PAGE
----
After some weeks Robert and THE JIMI HENDRIX EXPERIENCE would head north to New York City where Wyatt would continue to work on his material and go out with Redding and Mitchell to clubs etc. They knew Robert had a small allowance from the record label so they paid his way, happy to have this charismatic englishman at their side. I should mention here that Mitch Mitchell gave Robert his custom made drum-set after the tour as he couldn't bear to see Wyatt playing the cheap set he owned. While in New York City Jimi paid for the studio time for Robert to record these particular tracks, even helping him out with the bass on "Slow Walikin' Talk". More on that later. These recordings would take a back seat when a homesick Robert Wyatt returned home to the U.K. only to see the band re-unite. Now these particular tracks would show up in various forms with SOFT MACHINE, MATCHING MOLE and Wyatt solo, but for the most part I prefer these originals. So yes when I heard this album for the first time it was all familiar to me just different. The sound quality is very good as well.

Up first is "Chelsa" a song Robert believes was written by Kevin Ayers because Kevin liked this girl in Canterbury named Chelsa. The music here is Robert's though and the music would end up as "Signed Curtain" on MATCHING MOLE's debut record. I must also mention here that Robert really compliments Ayers ability for making a beautiful melody saying that he kept all the songs that Kevin discarded, keeping them on a cassette, eventually using some and adding his own words to them. Next up is "Rivmic Melodies" at over 19 minutes in length. This would end up as a series of songs completing side one of SOFT MACHINE's "Volume Two" album. I never dreamed that someone singing the alphabet could make me laugh like Wyatt does here. Classic ! There is a white noise bit later on that perhaps inspired Robert on his "End Of An Ear" album, plus he sings a thankyou section directed to Noel, Mitch and Jim, and also sings about missing the rain back in England. Just an entertaining track to say the least.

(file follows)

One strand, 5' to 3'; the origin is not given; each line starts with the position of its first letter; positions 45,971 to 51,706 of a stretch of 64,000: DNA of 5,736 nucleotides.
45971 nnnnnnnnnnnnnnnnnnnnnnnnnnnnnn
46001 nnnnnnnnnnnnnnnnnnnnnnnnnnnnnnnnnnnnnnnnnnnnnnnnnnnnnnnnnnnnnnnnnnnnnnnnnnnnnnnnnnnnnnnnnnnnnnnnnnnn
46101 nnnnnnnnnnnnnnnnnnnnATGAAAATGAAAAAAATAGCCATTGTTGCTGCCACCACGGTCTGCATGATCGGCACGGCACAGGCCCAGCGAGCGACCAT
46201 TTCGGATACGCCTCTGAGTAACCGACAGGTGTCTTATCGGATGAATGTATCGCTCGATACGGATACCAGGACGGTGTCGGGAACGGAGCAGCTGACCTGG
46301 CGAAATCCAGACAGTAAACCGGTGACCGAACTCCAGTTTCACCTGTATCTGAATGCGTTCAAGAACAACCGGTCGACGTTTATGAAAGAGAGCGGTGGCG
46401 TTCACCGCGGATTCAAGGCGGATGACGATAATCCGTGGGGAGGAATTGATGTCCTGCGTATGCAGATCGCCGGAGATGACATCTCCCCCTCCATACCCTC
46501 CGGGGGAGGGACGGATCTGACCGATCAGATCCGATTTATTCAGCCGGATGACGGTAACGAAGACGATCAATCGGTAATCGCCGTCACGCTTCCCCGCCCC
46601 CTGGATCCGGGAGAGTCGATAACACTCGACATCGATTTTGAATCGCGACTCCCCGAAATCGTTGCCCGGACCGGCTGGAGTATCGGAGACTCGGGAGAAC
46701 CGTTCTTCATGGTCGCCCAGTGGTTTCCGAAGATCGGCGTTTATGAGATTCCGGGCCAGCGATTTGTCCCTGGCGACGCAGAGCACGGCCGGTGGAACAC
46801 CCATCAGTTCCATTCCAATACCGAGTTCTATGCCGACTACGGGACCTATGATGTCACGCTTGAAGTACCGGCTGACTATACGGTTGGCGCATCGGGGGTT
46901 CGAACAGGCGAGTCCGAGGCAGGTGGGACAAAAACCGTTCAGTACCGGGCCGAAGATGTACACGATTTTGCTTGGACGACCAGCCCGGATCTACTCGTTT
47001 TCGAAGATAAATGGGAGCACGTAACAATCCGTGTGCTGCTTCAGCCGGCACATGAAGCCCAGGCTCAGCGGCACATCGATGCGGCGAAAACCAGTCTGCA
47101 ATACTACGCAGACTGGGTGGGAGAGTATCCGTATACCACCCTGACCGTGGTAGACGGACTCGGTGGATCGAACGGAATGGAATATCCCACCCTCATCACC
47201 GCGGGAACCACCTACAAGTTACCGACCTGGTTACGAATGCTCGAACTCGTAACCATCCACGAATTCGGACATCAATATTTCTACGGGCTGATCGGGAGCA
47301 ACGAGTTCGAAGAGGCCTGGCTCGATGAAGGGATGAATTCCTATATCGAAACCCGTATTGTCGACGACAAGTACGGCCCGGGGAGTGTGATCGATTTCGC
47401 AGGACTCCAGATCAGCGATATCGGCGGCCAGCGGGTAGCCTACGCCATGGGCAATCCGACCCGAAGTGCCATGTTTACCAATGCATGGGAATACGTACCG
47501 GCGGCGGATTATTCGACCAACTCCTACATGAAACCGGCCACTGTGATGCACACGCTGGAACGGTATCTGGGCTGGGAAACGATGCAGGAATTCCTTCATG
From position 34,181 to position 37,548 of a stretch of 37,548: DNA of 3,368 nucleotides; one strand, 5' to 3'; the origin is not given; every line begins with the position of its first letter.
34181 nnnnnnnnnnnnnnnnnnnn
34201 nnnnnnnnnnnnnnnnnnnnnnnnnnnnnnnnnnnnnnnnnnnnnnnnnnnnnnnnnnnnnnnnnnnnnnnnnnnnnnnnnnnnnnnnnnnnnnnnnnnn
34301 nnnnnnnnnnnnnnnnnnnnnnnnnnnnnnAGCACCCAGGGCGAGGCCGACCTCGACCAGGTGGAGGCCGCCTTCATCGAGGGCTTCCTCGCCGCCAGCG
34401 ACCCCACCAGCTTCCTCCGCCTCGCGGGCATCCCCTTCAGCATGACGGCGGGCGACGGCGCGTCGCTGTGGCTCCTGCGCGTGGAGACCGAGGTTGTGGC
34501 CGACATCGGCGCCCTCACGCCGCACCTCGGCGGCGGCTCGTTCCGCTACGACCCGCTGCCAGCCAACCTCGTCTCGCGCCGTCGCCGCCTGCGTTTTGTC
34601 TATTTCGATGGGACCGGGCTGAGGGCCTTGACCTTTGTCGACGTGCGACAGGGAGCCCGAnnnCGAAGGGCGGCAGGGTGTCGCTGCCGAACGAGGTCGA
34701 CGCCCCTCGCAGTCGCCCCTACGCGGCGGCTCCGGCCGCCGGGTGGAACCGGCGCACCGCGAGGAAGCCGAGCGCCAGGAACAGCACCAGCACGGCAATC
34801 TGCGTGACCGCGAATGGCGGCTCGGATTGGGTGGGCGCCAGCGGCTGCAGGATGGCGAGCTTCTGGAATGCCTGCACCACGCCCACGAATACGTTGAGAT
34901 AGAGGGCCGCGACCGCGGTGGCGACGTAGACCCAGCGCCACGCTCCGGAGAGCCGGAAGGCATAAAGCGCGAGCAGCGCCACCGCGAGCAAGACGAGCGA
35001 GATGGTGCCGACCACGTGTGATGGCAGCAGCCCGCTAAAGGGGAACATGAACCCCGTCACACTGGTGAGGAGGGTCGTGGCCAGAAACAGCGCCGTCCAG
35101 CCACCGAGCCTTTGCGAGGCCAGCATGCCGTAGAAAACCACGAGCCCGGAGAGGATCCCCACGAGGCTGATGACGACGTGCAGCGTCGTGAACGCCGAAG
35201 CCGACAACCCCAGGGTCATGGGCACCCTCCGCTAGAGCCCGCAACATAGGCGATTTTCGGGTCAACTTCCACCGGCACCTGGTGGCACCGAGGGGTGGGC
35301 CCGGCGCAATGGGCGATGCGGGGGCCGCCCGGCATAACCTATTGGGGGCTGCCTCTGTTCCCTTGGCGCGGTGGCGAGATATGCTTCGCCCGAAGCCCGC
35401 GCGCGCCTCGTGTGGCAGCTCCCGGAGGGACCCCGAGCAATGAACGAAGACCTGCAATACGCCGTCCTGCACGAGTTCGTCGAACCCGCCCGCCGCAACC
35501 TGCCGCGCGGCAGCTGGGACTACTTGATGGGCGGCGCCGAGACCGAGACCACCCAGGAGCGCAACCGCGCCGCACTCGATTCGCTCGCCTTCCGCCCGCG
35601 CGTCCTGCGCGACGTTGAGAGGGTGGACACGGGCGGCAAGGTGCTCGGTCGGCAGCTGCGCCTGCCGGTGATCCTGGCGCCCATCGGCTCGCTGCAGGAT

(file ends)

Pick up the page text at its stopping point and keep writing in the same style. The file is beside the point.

"Slow Walkin' Talk" was written by Brian Hopper back in the WILDE FLOWER days and it's here where Hendrix comes in the studio and asks Robert if he wants him to play some bass on that track. Of course Wyatt says yes and marvels as Hendrix takes Redding's bass and turns it upside down(as he was left handed of course) and gets it on the first take. Robert describes that moment as "Staggering !". This would later become "Soup Song" on Wyatt's "Ruth Is Stranger Than Richard" album. Lastly we get the famous "Moon In June" and yes this is the best version I have heard of this track and i've heard many. Robert says he named it that based on the American pop music he was hearing which he felt had bad lyrics despite the music being good. So "Moon In June" was a joking reference to the soap opera songs he was hearing in America. On this track he sings about his first wife and also about living in New York City. The second half of the song which was finished in 1969 includes Hugh Hopper on bass and Mike Ratledge on a fuzzed out Lowrey organ. Man this second half smokes ! I love Robert's vocal melodies over top of the killer instrumental work.

Essential for Wyatt and SOFT MACHINE fans.

Review by kev rowland
SPECIAL COLLABORATOR Crossover Prog Team